Third, Jesus was a shepherd for those entrusted to His care. He came as the promised Good Shepherd to gather, secure, and bless His Father’s flocks (Ezek. 34.10ff). He built His followers together as a flock, led them into a new vision of life, fed them with His Word, and defended them amid the temptations and trials of life. He looked out for the souls of His sheep, and He calls all who follow Him to have the same shepherding regard for one another (Heb. 13.17; Gal. 6.1-10). All the various “one another” passages in the New Testament offer guidance for us in carrying out this discipleship role of a shepherd.
Fourth, and perhaps most obviously, Jesus was a sower. He received the Word from His Father and sowed it lavishly wherever He went. He spoke and preached and testified and taught the Word of God at every opportunity, to any who would listen. He was bold in proclaiming the reality of the Kingdom and urgent in encouraging people to repent and believe the Good News. Jesus has given His Spirit to His followers so that we might continue this work of sowing the Word and being witnesses for Him (Acts 1.8), working to make disciples in the “as-you-are-goings” of our lives (Matt. 28.18-20).
Finally, Jesus was a steward of the will and work of God. He said He always did the Father’s will and spoke only the words the Father gave Him. Jesus did not waste time. He was frugal with resources, efficient in all His undertakings, and in continuous communication with His Father. He calls His disciples also to be good stewards of all that God has entrusted to us, so that we might return glory to Him with every “talent” we possess (Matt. 25.14-30).
The Apostle Paul said that the followers of Jesus should regard themselves as living sacrifices to the Lord (Rom. 12.1, 2). All we are, have, hope for, and do should say to the world that we are a people on a mission, and that the mission we are pursuing is the one Jesus began when He was on earth – that of seeking and advancing the Kingdom of God and His righteousness.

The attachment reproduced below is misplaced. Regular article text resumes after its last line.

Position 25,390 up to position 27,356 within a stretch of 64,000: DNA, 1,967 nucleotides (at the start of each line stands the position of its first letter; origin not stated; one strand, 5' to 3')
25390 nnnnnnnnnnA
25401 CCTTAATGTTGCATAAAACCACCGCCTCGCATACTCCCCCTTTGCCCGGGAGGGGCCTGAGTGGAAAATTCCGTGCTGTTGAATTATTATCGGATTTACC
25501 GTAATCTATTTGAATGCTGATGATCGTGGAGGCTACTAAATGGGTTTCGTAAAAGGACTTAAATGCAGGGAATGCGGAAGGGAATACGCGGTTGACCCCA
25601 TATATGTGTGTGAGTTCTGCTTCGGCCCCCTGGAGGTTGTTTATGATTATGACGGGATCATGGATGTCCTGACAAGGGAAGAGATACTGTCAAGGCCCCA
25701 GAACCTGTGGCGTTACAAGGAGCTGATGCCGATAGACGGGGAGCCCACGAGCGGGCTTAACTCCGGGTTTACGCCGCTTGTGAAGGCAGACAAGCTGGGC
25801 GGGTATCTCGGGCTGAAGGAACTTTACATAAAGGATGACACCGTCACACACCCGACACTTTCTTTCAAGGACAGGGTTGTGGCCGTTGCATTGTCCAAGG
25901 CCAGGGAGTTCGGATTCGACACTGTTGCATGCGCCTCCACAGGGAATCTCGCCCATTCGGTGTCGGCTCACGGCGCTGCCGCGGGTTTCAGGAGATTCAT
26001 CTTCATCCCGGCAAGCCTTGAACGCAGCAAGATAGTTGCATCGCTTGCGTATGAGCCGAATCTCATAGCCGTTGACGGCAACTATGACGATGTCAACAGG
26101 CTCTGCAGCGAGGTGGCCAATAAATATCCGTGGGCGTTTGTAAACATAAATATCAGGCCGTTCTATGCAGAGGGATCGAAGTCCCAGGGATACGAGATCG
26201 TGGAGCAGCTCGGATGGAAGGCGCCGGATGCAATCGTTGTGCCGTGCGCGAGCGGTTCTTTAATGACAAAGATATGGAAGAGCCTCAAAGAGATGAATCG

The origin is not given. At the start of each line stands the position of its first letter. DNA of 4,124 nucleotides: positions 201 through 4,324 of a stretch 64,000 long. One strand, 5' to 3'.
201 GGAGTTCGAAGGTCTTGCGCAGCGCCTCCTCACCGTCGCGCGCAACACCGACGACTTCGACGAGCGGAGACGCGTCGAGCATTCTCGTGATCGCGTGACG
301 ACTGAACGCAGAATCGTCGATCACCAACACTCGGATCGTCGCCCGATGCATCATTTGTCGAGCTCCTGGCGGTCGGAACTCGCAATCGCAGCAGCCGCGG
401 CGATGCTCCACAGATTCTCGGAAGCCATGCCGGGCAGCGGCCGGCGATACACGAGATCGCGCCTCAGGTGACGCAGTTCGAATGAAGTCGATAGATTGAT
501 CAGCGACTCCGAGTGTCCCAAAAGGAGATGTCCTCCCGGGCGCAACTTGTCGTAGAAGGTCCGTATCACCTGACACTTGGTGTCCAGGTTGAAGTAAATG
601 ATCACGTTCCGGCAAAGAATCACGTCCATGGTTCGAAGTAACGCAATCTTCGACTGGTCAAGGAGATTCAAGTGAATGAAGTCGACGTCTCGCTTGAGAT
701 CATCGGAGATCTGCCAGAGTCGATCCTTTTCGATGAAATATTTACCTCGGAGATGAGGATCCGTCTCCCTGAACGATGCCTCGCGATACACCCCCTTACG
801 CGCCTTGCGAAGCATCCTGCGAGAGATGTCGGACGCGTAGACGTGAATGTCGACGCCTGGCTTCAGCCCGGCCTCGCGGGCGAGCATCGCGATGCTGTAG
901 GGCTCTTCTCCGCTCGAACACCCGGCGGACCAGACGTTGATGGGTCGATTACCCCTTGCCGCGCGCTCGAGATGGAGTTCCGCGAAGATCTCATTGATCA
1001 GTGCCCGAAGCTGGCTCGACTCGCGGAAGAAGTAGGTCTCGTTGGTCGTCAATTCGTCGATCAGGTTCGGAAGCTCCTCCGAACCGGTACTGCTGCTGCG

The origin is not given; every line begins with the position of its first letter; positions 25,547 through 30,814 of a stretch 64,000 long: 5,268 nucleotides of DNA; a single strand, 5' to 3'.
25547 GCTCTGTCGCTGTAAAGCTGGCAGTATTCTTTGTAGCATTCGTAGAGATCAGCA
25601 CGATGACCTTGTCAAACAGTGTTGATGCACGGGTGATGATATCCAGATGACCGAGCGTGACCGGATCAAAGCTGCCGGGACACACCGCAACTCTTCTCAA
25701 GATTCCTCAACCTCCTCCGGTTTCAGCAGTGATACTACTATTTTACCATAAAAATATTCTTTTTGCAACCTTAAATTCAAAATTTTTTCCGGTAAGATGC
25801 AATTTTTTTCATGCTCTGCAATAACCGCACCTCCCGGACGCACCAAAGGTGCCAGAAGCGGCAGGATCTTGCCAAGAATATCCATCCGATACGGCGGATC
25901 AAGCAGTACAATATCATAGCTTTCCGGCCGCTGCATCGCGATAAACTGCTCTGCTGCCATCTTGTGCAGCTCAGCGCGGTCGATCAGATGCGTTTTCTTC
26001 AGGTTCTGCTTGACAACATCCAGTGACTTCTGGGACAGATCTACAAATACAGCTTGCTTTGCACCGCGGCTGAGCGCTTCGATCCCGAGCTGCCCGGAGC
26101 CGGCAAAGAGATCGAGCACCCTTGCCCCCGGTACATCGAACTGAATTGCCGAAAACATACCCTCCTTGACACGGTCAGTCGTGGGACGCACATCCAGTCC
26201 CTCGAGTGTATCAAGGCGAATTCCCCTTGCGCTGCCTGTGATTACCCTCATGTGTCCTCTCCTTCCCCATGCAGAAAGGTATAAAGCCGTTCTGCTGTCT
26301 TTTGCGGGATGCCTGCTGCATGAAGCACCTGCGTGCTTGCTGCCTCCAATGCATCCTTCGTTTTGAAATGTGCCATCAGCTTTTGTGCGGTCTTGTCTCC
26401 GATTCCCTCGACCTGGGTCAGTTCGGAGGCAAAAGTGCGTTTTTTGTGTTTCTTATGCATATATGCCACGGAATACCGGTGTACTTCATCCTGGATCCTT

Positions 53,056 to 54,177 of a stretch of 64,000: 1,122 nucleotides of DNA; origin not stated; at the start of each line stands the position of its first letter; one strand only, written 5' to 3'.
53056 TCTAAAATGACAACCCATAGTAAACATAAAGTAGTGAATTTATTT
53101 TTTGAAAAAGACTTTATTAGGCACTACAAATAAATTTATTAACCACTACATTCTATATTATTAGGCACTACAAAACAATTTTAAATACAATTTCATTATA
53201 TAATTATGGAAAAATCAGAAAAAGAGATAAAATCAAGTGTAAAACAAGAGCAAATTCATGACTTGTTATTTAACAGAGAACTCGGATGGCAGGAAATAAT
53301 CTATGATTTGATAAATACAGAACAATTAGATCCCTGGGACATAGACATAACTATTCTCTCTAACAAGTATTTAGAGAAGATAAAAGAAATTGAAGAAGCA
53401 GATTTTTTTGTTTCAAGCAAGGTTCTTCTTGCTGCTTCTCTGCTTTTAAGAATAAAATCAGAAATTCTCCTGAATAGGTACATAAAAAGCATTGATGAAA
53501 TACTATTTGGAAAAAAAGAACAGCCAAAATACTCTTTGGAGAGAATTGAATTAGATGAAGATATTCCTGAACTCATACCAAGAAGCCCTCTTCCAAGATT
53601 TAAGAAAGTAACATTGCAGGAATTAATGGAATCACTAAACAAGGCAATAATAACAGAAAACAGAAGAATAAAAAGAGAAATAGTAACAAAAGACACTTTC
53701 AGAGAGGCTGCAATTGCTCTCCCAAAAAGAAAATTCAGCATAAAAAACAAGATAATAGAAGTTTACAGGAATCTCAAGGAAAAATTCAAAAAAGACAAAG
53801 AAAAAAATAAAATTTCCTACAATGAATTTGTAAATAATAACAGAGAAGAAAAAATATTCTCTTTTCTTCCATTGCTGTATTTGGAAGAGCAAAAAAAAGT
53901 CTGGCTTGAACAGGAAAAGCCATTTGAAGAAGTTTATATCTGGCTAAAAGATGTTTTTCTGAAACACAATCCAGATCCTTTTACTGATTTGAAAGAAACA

As we learn to fulfill the roles of seeker, servant, shepherd, sower, and steward in every area of our lives, we will find the power of Christ working through us in new, exciting, Christ-like ways. When we follow Jesus, in the mission of Jesus, taking up the roles Jesus Himself performed, we cannot fail to know the reality of Jesus, at work within us, willing and doing according to His good pleasure (Phil. 2.12, 13).
And as this happens, there will be no doubt in our minds or anyone else’s that we are disciples of Jesus Christ.
1. Jesus came to earth to proclaim and embody the Kingdom of God. What does that mean for His sending you to the world?
2. Review the roles Jesus fulfilled during His earthly sojourn. In which of these do you most need to grow and improve?
3. What does it mean to be a living sacrifice unto the Lord?
Next steps – Conversation: How well do you understand the mission of Jesus? The roles Jesus fulfilled when He was on earth? How can you begin to become more a person who is truly “on the mission” of the Lord? Outline a program for becoming a more visible and consistent Kingdom-seeking disciple, and for encouraging other disciples to do the same.
T. M. Moore
Knowing, Loving, and Serving Jesus
This week our daily Scriptorium teaching letter wraps up the book of Ruth. Next week we begin a five-part study of Colossians. Every day provides worship, meditation, reflection, and prayer. Use the pop-up to subscribe to Scriptorium.
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Except as indicated, Scripture taken from the New King James Version. © Copyright 1982 by Thomas Nelson, Inc. Used by permission. All rights reserved.